Presidential explorer Newt Gingrich bluntly told it exactly as it is when, like other politicians were, asked their views on President Barack Obama's Libya strategy.
Becoming involved makes sense only if the goal is to take Moammar Gadhafi out, voluntarily or involuntarily, was the essence of his response. If you do that, you don't waste resources and human lives on both sides pussyfooting around. You would go in and do the job quickly, with or without United Nations approval, covertly or openly.
From news reports and analysts that's what the general Arab League and others in the region want.
Other Republicans (and Democrats) presidential wannabes, congressional leaders, etc. are basically dancing around the issue. Gadhafi's been given a chance to leave safely but continues to slaughter his own people.
Moving to Georgia, it appears the 36 GOP state senators as of this writing are equally divided on restoring at least some of Lt. Gov. Casey Cagle powers that were taken away before the session started. From what I gather, it seems leadership is somewhat lacking and hurting some legislative initiatives important to the state budget. Seldom does a House Speaker openly and pointedly so criticize the senators of the same party, but Speaker David Ralston felt it necessary to finish state business and unloaded on them. I also hear Gov. Nathan Deal is talking privately to some of them.
Leadership by team often is weak. Usually even a team needs a strong central leader, particularly in the political realm.
Strong leadership is really going to be needed during the special session for reapportionment. All incumbents seeking re-election or other offices will want lines drawn to favor their strengths and eliminate weaknesses; same with their opponents. Some of these are contradictory. Well-placed newcomers want the same.
It's going to take strong leadership to balance these diverse interests without the gerrymandering excesses then-Gov. Roy Barnes led last time. Let's create compact districts with compatible interests with as few county lines split as possible. Strong leadership can produce such.
Already some local area decisions have been made publicly, and some of them beg questions. For example, Deputy Jeff Strickland has announced he's running for Hall County sheriff next year and seeking campaign contributions. Begged question: What is current Sheriff Steve Cronic going to do?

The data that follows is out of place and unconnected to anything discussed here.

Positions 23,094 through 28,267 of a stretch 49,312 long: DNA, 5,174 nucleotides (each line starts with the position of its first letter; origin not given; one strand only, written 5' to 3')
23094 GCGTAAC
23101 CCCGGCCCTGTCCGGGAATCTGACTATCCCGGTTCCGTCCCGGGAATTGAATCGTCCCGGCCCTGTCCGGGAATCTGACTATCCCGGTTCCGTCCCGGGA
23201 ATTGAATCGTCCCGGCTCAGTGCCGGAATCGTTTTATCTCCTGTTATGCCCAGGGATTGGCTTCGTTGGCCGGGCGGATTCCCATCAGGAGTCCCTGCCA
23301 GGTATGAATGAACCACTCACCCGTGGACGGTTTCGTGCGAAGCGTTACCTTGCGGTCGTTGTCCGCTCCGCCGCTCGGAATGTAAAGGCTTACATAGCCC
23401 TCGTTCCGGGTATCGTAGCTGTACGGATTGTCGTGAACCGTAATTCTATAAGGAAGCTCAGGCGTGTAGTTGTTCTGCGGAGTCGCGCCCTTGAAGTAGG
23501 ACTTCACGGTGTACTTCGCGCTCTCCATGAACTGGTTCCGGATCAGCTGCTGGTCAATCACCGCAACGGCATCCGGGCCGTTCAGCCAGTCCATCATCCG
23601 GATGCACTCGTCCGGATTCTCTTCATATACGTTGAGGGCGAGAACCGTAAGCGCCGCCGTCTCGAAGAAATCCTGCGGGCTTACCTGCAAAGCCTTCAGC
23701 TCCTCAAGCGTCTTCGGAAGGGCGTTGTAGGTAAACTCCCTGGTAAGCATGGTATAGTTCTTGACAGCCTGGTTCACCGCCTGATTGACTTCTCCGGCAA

I know some other political decisions have been made but will not reveal them until those involved move in a public way. That should be fairly soon now that the General Assembly is about to adjourn its regular session. The reapportionment special session won't be too long off.
Several have asked me (1) why, with Obama officially announcing his candidacy, are the interested Republicans so slow in official candidacy announcements; and (2) who do I think their candidates will be?
It's still early, and I suspect they're still gauging whether a run for the nomination is realistic in all respects such as experience, other qualifications and money. Several are exploring this fully before committing.
Who? There're plenty of potentials, all with strengths and weaknesses. My guess as of now (subject to change) is if they run, Newt Gingrich, Mitt Romney, Mike Huckabee and Herman Cain (not necessarily in that order) would be the leaders.
Finally, the political immaturity of tea partiers and poor leadership of Obama about tied in ineffectiveness in the last-moment avoidance of a government shutdown. Shame on both.
Ted Oglesby is retired associate and opinion editor of The Times. His column appears biweekly on Tuesdays and on gainesvilletimes.com. You can reach him at P.O. Box 663, Gainesville, GA. 30501.